Hard Copy

I now own my own book(s) in physical form: We Used Dark Forces (Dennis Wheatley + HP Lovecraft + Agatha Christie rendered as WWII SF whodunnit black comedy) is joined by Is Your Journey to the Centre of the Earth Really Necessary? (Jules Verne + Edgar Rice Burroughs + Sax Rohmer + Robert E Howard rendered as WWII SF epic fantasy black comedy). You can see above how much chunkier the new one is than its predecessor, but you can’t see that the print for some reason is both larger and more spacious which makes it hard to tell how much longer it really is.

One reason it’s long is that I decided to follow the genre requirement, as I remembered it from childhood favourites like JOURNEY TO THE CENTRE OF THE EARTH, THE LOST WORLD and (the wretched) ISLAND AT THE TOP OF THE WORLD — it should always take a frustratingly long time for the characters to actually get started on their voyage. This sense of an endless wait was probably a function of my being a kid when I saw these films, and thus much much more interested in the dinosaurs etc than the people who were going to meet them. I wasn’t unique in this: when Spielberg made his first JURASSIC PARK sequel, he followed the advice of kids who had written to him saying Please don’t make us wait so long for the dinosaurs this time. Following their advice helped make the second film worse.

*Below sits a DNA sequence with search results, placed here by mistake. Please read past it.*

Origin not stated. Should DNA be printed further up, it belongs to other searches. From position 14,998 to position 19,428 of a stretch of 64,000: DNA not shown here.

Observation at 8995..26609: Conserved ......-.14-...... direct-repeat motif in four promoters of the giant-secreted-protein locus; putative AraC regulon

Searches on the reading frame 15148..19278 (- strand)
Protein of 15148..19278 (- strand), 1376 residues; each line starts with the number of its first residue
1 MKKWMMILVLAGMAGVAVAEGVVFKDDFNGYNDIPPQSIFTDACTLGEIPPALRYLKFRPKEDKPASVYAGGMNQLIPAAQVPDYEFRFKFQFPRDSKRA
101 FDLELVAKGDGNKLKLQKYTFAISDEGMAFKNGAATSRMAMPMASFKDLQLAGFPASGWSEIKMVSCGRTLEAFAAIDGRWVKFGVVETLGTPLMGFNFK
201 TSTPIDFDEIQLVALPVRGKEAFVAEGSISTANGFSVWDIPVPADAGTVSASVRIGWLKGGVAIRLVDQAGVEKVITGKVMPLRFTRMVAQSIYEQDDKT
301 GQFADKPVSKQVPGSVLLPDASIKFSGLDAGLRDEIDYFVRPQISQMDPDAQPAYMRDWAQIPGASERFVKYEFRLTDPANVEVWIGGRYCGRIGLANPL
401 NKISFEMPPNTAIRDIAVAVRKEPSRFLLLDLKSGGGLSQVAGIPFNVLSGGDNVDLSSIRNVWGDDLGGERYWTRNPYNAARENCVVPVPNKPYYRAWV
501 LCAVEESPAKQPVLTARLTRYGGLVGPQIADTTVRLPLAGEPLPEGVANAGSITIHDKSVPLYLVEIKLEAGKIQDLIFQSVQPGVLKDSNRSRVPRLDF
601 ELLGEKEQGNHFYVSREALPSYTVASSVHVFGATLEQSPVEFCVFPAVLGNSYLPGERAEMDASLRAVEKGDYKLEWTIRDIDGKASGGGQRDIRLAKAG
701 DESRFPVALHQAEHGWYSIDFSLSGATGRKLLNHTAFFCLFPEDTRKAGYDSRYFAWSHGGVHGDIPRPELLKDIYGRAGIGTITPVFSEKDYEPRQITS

In fact, I think the characters failing to get started is some of my favourite stuff in this book, though it’s possible it could have benefitted from pruning. I’m a bit embarrassed about how fat the book is — like Paul Thomas Anderson when he realised MAGNOLIA was gonna be three hours.

Being sick for almost three weeks has allowed me to make excellent progress on volume 3, which seems to have a more robust structure than the first two — either this is because I’m actually improving, or it’s an illusion caused by the time travel theme, or it’s an illusion caused by me not being quite finished yet. I may be speaking too soon.

I’m a bit concerned that Amazon still hasn’t realised that the Kindle version (here) and the paperback (here) are the same book. Amazon admits this can happen but claims that it always gets sorted out in a week or two. Waiting.

Your complimentary extract: mad scientist camping anecdote.